See the latest information and resources from Elrha in relation to coronavirus (Covid-19)

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Ruwan Ratnayake, Parveen Parmar, Fatma Rawashdeh, Muhammed Fawad

The maintenance of life-saving care for non-communicable diseases and chronic infectious diseases, including diabetes and HIV/AIDS is a major challenge for older people forcibly displaced by conflict and disaster. To that end, we at the International Rescue Committee began 2020 with the initiation of a stepped-wedge observational study to explore the role and impact of a network of NCD-focused, Syrian community health volunteer network in supplementing the clinical care of refugees with diabetes and hypertension in northern Jordan.

With the onset of the COVID-19 pandemic which has ingrained itself into nearly every corner of the Earth for a yet underdetermined time to come, we strongly considered pausing this research to properly investigate the original research question. This forced a displacement of our ideas to make our research more sharply focused on the (many) problems at hand for refugees cutoff from care during displacement, and now the pandemic. To that end, by late March 2020, as the Government of Jordan had implemented national curfews and stay-at-home directives for the whole population, the International Rescue Committee quickly switched its care from monthly clinic visits to the delivery of medications to local pharmacies. This approach was a stop-gap measure, and necessarily lacked supplementary care components including counseling, monitoring of adherence, inculcation of self-management and the detection of complications which can result in severe outcomes, such as diabetic foot. These older patients are also at risk of poor outcomes resulting from SARS-CoV-2 infection.

New challenges facing refugees living with non-communicable diseases in Jordan

To respond, we pivoted toward implementing and evaluating, using a cohort analysis, a remote service delivery strategy delivered by community health volunteers.5 The community health program focuses on assuring, by monthly phone consultation, that patients received their medications, are adherent to the medications, can quickly understand self-management approaches, and can detect complications. Another aspect is risk communication for COVID-19 and screening patients through self-report symptoms for symptoms compatible with the COVID-19 suspected case definition. The community health volunteers can then refer patients to urgent care for a new and worsening complications, to a COVID-19 testing centre, or simply follow-up with the next monthly phone call if all is well. Self-management instructions and the preventative measures for COVID-19 are also shared through pictures on Whatsapp (see pictures).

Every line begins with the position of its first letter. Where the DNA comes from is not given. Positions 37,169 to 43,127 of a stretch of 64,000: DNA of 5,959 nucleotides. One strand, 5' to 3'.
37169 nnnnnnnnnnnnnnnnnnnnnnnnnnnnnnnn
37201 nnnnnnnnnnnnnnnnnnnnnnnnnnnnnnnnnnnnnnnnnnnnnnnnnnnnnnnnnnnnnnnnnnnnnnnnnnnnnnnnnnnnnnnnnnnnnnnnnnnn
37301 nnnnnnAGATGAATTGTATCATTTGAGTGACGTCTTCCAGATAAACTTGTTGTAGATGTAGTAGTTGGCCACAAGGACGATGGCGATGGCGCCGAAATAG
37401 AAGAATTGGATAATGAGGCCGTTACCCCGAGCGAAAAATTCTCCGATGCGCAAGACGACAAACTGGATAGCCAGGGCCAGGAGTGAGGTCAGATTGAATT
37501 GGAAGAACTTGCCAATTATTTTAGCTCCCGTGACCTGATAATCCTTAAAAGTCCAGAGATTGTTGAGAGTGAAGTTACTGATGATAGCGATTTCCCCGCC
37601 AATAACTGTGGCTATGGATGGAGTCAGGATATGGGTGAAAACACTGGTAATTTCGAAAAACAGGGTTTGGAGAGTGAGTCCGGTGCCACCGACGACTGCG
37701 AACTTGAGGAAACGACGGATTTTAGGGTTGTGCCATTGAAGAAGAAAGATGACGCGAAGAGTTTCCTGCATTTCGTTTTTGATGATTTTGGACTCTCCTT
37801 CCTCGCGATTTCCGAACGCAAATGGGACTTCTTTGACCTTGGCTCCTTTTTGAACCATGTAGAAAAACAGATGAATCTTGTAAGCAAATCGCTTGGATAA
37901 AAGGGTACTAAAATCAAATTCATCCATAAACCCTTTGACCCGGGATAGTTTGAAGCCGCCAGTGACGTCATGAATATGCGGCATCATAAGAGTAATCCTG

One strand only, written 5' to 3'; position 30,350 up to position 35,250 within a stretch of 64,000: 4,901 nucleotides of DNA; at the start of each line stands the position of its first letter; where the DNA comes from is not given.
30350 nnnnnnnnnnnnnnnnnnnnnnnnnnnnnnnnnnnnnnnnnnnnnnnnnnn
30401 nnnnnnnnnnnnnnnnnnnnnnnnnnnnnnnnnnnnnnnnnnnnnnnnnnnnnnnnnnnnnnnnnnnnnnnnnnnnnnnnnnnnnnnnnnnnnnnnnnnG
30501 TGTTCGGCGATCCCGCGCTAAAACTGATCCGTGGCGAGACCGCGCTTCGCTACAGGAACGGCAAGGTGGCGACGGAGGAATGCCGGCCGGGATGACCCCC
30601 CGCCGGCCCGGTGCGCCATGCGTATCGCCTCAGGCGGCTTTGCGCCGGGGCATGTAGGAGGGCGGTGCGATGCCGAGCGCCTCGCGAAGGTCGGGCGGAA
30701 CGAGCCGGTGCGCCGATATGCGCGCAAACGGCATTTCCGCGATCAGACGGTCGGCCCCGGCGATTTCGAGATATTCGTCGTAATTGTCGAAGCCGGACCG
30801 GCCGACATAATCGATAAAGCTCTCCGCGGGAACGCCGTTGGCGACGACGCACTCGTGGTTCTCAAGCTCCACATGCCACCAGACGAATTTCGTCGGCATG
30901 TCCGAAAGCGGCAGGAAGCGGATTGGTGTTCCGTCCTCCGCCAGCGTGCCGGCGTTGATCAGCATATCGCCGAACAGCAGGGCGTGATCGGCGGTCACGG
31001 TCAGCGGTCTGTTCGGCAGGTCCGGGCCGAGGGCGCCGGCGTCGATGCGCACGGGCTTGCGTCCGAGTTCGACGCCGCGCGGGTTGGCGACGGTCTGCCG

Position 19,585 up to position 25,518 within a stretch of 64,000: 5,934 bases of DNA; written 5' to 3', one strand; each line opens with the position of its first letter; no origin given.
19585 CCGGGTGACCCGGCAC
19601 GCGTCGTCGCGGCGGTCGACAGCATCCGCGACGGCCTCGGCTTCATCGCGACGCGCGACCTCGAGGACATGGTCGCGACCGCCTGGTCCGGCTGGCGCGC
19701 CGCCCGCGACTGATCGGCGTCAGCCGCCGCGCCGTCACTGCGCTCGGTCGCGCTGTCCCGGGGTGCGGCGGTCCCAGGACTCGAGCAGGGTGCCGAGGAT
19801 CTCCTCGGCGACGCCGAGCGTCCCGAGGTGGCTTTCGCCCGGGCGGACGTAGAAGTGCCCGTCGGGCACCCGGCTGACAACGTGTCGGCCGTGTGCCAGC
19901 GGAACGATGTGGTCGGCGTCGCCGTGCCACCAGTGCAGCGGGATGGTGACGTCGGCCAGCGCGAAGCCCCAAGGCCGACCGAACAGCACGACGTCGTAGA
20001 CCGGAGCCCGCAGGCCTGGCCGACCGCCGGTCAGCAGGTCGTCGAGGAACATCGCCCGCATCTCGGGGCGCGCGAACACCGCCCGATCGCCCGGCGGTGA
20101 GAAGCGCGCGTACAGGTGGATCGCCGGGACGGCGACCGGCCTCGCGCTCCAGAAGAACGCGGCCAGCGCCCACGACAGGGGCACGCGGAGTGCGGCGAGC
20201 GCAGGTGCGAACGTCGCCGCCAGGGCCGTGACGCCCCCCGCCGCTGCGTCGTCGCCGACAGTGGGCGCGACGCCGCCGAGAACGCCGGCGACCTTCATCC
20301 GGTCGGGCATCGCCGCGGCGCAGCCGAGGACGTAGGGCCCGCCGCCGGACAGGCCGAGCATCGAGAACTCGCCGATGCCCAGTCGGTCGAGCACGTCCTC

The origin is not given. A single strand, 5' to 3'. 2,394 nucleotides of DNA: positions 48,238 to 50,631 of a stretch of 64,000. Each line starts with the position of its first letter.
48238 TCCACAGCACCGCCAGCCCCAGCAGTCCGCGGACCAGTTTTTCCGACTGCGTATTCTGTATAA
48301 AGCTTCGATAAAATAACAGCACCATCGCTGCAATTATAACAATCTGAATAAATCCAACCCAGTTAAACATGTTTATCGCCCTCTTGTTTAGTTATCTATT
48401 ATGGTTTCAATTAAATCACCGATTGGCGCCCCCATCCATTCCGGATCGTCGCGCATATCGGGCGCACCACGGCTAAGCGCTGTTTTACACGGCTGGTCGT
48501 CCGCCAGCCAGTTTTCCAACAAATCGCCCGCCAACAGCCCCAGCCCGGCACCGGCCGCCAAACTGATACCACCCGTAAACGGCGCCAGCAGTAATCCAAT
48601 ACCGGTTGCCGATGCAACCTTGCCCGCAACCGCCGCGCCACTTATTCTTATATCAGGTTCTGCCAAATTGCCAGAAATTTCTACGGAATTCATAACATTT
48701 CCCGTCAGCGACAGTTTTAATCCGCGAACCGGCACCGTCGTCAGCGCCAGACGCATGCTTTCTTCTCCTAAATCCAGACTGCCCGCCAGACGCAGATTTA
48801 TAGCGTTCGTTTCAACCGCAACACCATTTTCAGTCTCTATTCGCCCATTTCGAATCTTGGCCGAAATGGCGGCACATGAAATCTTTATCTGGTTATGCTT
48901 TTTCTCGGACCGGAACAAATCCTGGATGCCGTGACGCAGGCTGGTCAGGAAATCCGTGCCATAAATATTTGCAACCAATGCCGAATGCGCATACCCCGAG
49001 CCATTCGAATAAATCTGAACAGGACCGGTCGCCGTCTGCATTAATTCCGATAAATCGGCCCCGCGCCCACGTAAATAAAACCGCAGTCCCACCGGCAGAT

Our hypothesis is that with the efficient delivery of medications and insulin to local pharmacies, access to pharmaceutical care will be greatly improved. With community health volunteers engaging with patients, identification and referral for medical emergencies and worsening complications will detect and therefore prevent more severe outcomes. Our main outcomes remain adherence to medication and increased detection and follow-up for complications.

Moving forward: staying aligned with the evolving response to COVID-19

We are now supporting the strategy and collecting data on how it is unfolding. Qualitative research will be integrated to help to explain the pathway to impact. And the intervention will remain aligned with the evolving public health response to COVID-19 in Jordan. Recently, we were able to use early learning from the project to propose simple ideas for health actors to mitigate the impact of the epidemic on refugees with chronic diseases. As we progress our study, we hope to generate evidence that is relevant for any situations where remote management for NCDs is needed in humanitarian crisis – including acute exacerbations in armed conflict.

Information on the remote strategy was published here. A household survey on the prevalence of diabetes and hypertension among refugees is described here, and the development of the community health program is described here.

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